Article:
XVI – Julia Karr
Genre: YA; Dystopia
Summary: Set approximately 100 years into the future, XVI is told from the perspective of a fifteen-year-old Nina Oberon, an average girl living in Chicago. Nina has no desire to reach the age of sixteen because girls in this dystopian society are branded with an XVI tattoo on their wrists, and are expected to become sexually active at that time. While her worries are a stark contrast to her best friend, Sandy’s, feelings about reaching the age of “adulthood,” turning sixteen becomes just one of a series of issues that plague Nina’s life after somebody she loves is attacked. Can she escape her fate, or is she doomed to live the life of a typical sixteen within the society?
Review: While I thought the concept of XVI was rather interesting, for me, the execution mostly fell flat.
I love a good dystopia, but there were way too many unanswered questions in this book that made it near impossible for me to suspend disbelief. How did society get this way? Why does everyone just go along with it? From the way XVI ended, I have a feeling that there will be sequels, so perhaps these questions will be fleshed out a little bit more in the next books. It was also kind of strange that, in some instances, the characters were discussing things that they had been acquainted with all of their lives, and therefore, shouldn’t really have had a need to discuss since it was already part of their collective experience.
The one-dimensionality of the characters also really stood out to me. The females, especially Wei and Ginnie, were definitely tough, but it was hard to really feel any sympathy for their plights because they all seemed rather generic. In the same vein, the male characters didn’t seem to have any personality at all, and much like the females, it was quite hard to get to know them. Additionally, Sal and Nina’s relationship seemed a bit contrived, and I really didn’t find myself caring about what happened with their romance at all.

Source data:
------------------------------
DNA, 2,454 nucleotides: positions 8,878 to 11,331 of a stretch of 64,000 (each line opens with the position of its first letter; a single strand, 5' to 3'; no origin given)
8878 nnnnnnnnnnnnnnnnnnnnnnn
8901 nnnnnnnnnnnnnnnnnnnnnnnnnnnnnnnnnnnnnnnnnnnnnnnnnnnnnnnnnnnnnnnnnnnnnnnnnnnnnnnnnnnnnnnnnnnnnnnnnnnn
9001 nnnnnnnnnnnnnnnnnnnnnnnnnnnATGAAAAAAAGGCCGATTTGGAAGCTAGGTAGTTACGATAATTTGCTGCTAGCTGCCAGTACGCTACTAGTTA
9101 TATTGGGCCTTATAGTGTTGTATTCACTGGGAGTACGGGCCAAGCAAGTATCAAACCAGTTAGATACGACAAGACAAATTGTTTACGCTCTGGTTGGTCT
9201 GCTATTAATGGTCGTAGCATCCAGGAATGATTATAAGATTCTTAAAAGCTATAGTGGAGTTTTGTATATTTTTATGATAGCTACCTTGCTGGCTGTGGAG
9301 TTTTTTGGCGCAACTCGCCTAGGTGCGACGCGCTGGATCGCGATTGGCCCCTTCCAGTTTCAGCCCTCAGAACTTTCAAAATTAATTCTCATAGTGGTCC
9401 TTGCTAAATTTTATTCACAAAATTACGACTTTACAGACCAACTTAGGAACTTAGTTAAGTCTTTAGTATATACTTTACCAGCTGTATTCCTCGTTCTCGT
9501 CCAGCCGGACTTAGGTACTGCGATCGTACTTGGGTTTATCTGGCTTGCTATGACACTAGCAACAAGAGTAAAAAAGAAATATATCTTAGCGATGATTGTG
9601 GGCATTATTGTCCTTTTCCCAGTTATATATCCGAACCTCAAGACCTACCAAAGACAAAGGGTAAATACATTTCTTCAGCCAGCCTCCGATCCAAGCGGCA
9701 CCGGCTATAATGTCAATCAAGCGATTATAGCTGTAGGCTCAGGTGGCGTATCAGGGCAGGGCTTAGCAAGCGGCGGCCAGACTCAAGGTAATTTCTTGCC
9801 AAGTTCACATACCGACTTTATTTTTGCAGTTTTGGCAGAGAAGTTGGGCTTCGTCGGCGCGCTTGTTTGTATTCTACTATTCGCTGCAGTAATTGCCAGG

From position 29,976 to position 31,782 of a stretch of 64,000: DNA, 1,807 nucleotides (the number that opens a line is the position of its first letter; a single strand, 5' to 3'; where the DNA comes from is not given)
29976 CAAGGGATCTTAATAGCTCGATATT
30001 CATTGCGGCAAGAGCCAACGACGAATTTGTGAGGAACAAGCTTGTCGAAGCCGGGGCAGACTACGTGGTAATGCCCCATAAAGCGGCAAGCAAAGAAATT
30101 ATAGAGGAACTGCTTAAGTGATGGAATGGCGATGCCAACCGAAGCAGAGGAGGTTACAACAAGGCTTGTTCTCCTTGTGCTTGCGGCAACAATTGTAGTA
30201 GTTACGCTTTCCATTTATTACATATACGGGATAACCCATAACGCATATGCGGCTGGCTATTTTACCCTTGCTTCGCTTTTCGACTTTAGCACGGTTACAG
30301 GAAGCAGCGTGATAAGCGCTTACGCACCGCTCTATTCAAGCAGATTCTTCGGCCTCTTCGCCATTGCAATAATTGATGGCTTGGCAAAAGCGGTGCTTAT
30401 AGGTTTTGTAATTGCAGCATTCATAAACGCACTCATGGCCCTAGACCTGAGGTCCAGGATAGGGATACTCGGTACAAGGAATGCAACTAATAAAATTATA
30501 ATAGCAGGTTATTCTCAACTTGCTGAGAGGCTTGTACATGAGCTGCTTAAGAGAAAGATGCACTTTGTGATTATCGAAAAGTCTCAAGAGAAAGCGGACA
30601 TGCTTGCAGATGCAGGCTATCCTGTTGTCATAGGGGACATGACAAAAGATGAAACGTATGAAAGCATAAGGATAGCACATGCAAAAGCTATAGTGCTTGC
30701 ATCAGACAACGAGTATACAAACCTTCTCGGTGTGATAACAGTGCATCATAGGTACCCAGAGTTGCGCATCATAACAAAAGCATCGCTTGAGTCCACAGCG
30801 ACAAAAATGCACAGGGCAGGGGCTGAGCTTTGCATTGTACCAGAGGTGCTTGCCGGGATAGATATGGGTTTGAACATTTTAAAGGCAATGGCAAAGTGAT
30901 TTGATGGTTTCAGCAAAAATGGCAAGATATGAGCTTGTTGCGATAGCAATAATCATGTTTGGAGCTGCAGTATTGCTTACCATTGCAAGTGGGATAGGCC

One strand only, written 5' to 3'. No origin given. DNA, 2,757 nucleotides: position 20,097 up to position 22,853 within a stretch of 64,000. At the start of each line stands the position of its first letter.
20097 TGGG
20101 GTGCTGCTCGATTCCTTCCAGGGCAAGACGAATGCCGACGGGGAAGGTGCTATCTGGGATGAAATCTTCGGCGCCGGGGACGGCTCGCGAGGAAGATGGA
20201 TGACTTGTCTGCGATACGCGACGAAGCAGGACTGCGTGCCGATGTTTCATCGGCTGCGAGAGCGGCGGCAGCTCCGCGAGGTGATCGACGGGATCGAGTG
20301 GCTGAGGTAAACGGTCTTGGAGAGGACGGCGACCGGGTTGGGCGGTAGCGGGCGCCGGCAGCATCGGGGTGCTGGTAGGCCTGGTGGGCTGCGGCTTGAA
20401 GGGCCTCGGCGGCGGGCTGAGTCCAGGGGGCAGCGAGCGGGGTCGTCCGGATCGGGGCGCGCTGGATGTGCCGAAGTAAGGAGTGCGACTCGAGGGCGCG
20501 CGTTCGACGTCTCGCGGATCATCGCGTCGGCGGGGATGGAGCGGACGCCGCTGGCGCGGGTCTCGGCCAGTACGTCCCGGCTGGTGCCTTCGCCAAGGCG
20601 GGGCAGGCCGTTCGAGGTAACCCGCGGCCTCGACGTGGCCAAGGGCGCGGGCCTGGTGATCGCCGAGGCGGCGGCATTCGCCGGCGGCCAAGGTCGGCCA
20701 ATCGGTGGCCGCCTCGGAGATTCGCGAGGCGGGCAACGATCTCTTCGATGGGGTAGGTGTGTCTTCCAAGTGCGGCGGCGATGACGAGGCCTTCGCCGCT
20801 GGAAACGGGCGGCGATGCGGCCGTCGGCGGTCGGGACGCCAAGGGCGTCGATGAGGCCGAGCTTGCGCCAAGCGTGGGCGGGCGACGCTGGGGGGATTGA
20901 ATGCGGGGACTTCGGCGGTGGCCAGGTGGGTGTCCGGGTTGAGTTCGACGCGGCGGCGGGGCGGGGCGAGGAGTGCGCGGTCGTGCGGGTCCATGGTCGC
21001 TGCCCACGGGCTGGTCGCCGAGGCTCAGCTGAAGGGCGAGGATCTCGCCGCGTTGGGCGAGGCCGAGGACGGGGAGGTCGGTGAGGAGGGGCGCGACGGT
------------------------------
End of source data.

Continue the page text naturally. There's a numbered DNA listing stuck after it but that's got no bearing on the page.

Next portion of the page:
Taking all of these factors into account, I actually did enjoy this book and read the whole thing in a few hours. Yes, most of it was rather predictable, but that didn’t really detract from the fun I had reading it; in fact, I’ll probably continue with the series. Ed was a great villain, and I spent the whole book wishing vengeance would finally come to him. The technology and dead zones were also rather cool, and I loved that it enabled the characters to talk freely about what was going on around them.
If you enjoy dystopias, especially any of the ones listed below under “read-alikes,” XVI may be a book worth looking into.
Read-alikes: The Adoration of Jenna Fox – Mary E. Pearson, Feed – M.T. Anderson, Uglies trilogy – Scott Westerfeld, Matched – Ally Condie, 1984 – George Orwell